Good morning and welcome to 10 Things in Politics. If this was forwarded to you, sign up here.
I’m Insider senior politics reporter Grace Panetta, filling in for Brent Griffiths. You can send me tips at email@example.com or @grace_panetta on Twitter.
Here’s what we’re talking about today:
The GOP’s salivating over Hunter Biden – again.
Pence Bioreports Newses back at Trump over January 6.
Rudy Giuliani’s NY law license suspended over 2020 lies.
With Jordan Erb.
One thing to look out for today: Kamala Harris is making her first trip to the US-Mexico border as vice president.
1. GOP ITCHES TO GO AFTER HUNTER: The GOP only needs to win back a handful of seats to retake the House in 2022 – and they’re “salivating” to use that potential majority to relentlessly investigate the president’s son.
A refresher: Hunter Biden came under intense scrutiny during the 2020 campaign over everything from his business dealings to his struggles with substance abuse. (There’s no evidence his foreign dealings have influenced the administration.) Hunter’s also the subject of a DOJ investigation out of Delaware into his tax affairs.
Four key GOP lawmakers on committees of jurisdiction told us they’re ready to flex their oversight power if voters put them in a position to lead investigations again.
They’d try to nail the president on his immigration policies and on the origins of COVID-19 – but one lawmaker also said that Hunter’s dealings would be on Republicans’ top-10 list of priorities to explore.
This could become the new Benghazi probe in a GOP-led Congress: It would follow a well-worn playbook for the GOP. Remember: their lengthy investigation into the 2012 terrorist attack in Benghazi led to the discovery of former Secretary of State Hillary Clinton’s private email server.
Here’s how these inquiries would force the White House to play whack-a-mole.
2. Pence hits back at Trump: Former VP Mike Pence struck back at former President Donald Trump last night, saying that there is “no idea more un-American” than that one person could decide the presidency.
Pence pushed back on the president’s continued attacks on him during a speech at the Ronald Reagan Library. He also repeated the same argument he made on January 6 – that he feels he did his duty and followed the Constitution.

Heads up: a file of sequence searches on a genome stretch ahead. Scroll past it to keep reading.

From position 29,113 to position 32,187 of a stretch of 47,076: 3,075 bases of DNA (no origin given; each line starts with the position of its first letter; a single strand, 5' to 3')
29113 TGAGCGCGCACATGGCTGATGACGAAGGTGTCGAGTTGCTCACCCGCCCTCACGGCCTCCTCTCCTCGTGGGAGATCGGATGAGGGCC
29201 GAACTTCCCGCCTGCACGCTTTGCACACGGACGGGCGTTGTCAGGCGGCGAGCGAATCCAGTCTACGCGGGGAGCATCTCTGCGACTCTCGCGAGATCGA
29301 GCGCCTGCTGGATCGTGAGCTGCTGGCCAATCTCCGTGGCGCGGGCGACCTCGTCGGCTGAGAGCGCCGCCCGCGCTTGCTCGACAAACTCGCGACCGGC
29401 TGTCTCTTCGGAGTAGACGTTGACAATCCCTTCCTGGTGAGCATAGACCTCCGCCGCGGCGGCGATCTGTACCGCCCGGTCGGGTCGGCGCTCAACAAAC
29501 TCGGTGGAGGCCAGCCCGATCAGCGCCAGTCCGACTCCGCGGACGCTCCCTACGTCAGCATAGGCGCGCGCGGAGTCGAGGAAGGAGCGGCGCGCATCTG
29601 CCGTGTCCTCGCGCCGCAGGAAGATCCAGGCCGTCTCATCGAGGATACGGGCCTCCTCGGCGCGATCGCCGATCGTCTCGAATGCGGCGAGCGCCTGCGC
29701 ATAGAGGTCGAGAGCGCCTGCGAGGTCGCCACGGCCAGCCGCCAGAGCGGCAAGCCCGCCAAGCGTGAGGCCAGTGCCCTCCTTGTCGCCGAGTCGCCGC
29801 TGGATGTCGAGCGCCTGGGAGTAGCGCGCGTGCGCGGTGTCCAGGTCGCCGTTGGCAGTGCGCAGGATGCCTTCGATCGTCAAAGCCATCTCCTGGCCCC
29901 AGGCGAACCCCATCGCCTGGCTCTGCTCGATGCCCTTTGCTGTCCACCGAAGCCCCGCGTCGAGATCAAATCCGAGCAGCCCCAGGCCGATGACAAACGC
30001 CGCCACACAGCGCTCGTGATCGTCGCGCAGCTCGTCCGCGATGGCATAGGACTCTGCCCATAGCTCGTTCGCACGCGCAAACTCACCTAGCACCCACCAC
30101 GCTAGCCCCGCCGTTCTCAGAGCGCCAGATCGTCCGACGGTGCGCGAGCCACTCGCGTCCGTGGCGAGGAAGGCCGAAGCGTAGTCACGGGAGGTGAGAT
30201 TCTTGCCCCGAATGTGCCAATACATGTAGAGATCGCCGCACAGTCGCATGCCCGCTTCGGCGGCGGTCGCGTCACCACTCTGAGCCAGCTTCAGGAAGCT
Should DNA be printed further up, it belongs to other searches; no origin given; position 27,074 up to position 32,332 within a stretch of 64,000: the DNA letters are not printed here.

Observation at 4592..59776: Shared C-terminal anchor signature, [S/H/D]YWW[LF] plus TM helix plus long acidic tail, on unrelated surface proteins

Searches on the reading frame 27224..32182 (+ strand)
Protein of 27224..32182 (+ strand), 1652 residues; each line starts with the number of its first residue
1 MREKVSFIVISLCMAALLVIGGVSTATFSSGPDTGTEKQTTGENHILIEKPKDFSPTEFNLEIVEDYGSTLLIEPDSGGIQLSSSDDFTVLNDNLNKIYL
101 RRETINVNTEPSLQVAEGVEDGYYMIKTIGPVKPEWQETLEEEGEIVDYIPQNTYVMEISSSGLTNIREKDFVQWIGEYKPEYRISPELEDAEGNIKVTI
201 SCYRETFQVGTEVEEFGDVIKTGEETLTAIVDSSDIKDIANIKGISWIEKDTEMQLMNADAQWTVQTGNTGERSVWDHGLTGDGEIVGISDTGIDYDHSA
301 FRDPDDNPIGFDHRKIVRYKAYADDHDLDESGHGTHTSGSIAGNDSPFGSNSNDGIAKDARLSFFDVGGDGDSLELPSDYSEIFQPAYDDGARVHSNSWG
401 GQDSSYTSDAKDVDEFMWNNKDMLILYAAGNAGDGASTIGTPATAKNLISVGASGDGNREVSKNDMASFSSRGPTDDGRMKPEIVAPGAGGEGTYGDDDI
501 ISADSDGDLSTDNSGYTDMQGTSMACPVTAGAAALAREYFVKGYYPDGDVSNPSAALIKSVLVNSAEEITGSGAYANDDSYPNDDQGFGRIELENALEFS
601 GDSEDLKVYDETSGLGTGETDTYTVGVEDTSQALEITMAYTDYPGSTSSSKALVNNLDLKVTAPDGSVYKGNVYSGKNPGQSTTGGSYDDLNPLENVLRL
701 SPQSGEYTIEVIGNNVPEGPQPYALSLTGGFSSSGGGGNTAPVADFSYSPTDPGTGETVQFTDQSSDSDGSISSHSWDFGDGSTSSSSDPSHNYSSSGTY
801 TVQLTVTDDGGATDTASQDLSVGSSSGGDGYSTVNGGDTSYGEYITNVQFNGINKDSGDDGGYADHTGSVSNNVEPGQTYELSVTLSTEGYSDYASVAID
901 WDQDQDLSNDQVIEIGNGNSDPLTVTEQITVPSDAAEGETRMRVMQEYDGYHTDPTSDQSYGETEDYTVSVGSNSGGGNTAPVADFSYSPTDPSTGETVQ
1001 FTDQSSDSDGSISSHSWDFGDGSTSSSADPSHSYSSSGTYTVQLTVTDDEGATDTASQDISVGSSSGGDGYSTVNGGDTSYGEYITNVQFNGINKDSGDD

While Pence didn’t mention Trump by name during this portion of his speech, the remarks were clearly directed at Trump and his supporters.
Hardcore Trump loyalists are unlikely to ever support Pence if Trump considers running again in 2024 – but that group of people is shrinking. That’s why, as my colleague Tom LoBianco writes, Pence has to end his ride on the Trump train if he wants to ever create a movement of his own.
3. “We have a deal!”: A bipartisan group of 21 senators and President Joe Biden reached a major breakthrough in negotiations for an infrastructure bill.
The group agreed to a $1 trillion package, with $579 billion in new spending. This would fund transportation infrastructure, water, broadband, and energy-efficiency initiatives.
But the senators still have to get their colleagues on board with the bill. And for Democrats, the legislation has to be part of a package deal with a much larger budget bill.
“There ain’t going to be an infrastructure bill unless we have the reconciliation bill passed by the United States Senate,” House Speaker Nancy Pelosi said Thursday.
Biden, too, said of the infrastructure bill: “If this is the only thing that comes to me, I’m not signing it.”